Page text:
In this setting of black and grey morality, devaluation of human life and bloody carnage, the most important character (besides the all encompassing Chaos Gods) is the God Emperor of Mankind. He is a nameless god-like being (although he himself rejects godhood) born in pre-historic Anatolia. He secretly guided humanity from the shadows until revealing himself in the darkest hour in the 30th millenium, right after human hegemony on the galaxy (a regime known as The Human Federation) was completely broken by the world shattering war against their own robotic soldiers.

The Emperor rebuilt and warred, crafting the Imperium from the efforts of his legions of super soldier Space Marines and the regular forces of the Imperial Army. The genetically enhanced Marines were lead by his powerful sons, the Primarchs but also almost completely destroyed when half of them rebelled against the Emperor, siding with the Chaos gods. By the hands of Horus, his favorite son and arch-traitor, he was placed on the Golden Throne in a comatose state, incapable of doing anything to stop his empire from decaying without his leadership.

The Imperium changed a lot in the 10 thousand years "ruled" by its ascended Emperor, growing to a corrupt theocracy where human lives are nothing else than resources to be spent for the glory of their slowly dying, silent god. Stretched beyond reason, it is in constant war against all the other races in the galaxy, attacked by menaces from within, and every second closer to the catastrophic ending in which mankind (and maybe all life) will finally succumb, and nothing will remain.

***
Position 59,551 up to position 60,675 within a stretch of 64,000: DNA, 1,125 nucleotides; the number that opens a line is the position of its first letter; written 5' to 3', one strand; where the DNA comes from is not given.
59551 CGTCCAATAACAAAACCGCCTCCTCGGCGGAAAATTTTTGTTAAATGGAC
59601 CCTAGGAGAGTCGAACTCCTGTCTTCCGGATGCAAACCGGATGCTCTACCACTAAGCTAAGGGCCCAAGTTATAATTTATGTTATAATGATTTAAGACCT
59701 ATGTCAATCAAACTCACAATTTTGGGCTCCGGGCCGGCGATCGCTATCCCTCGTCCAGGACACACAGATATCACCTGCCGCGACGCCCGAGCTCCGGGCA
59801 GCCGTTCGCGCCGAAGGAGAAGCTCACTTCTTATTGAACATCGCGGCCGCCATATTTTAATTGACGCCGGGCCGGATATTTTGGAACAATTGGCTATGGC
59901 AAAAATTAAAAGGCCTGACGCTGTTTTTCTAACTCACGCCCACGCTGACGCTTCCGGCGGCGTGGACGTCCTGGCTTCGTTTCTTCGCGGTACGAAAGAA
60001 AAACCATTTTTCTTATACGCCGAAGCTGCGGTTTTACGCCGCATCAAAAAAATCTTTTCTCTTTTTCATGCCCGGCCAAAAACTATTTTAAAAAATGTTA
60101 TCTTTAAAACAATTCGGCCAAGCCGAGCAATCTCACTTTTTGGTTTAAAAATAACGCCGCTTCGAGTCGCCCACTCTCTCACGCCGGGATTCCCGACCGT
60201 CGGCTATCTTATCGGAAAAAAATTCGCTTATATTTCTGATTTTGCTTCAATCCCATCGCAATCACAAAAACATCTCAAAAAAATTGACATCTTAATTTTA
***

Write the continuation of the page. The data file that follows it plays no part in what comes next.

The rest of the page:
And yet, it carries on. By efforts of men, women, and semi gods.

The Imperial Guard, legions of common men and women selflessly throwing themselves at far greater foes, whose courage (inspired by the words of generals and officers, sermons of preachers, and the occasional execution by the grim and iconic commissars), numbers and ingenuity are yet to be calculated.

The Sisters of Battle, fanatic orders of female warriors whose faith in the Immortal Emperor is so grand that it is capable of shattering reality and performing majestic (and fiery) miracles. They fight for the Ecclesiarchy as their only (official) soldiers and the Inquisition as the Witch Hunters, immolating heretics within the borders of the Imperium and, sometimes, beyond.

And the Space Marines, the official army of Warhammer 40K, men uplifted into matchless soldiers by the Emperor's prowess in the fields of mechanics and biology. Hulking masses of muscle clad in the heaviest armor, bearing the largest weapons, fighting the strongest foes. They are as unstoppable in combat as they are in devotion, not to The Emperor (who is not as divine to them as he is to mere men) nor the Imperium, which they themselves built, but to Mankind itself.

And yet, the vast legions of the guard might be broken and wasted by incompetent generals and overwhelming odds. The Sisters of Battle may burn millions of innocents, blinded by their faith. And the Space Marines, rather than guardians of mankind, might bring as much death to humanity as their enemies, uncaring for lives lost to achieve victory. It is the grim darkness of the 40th millennium. There is only war. But as heroes, monsters, or something in between, they will fight until the bitter end, or the very unlikely salvation.

And this is the briefest summary I could compile about Warhammer 40K. A lot of people are at least vaguely familiar with it, and I will be more than happy to answer any question about the lore with the extent of my knowledge and the effort of research.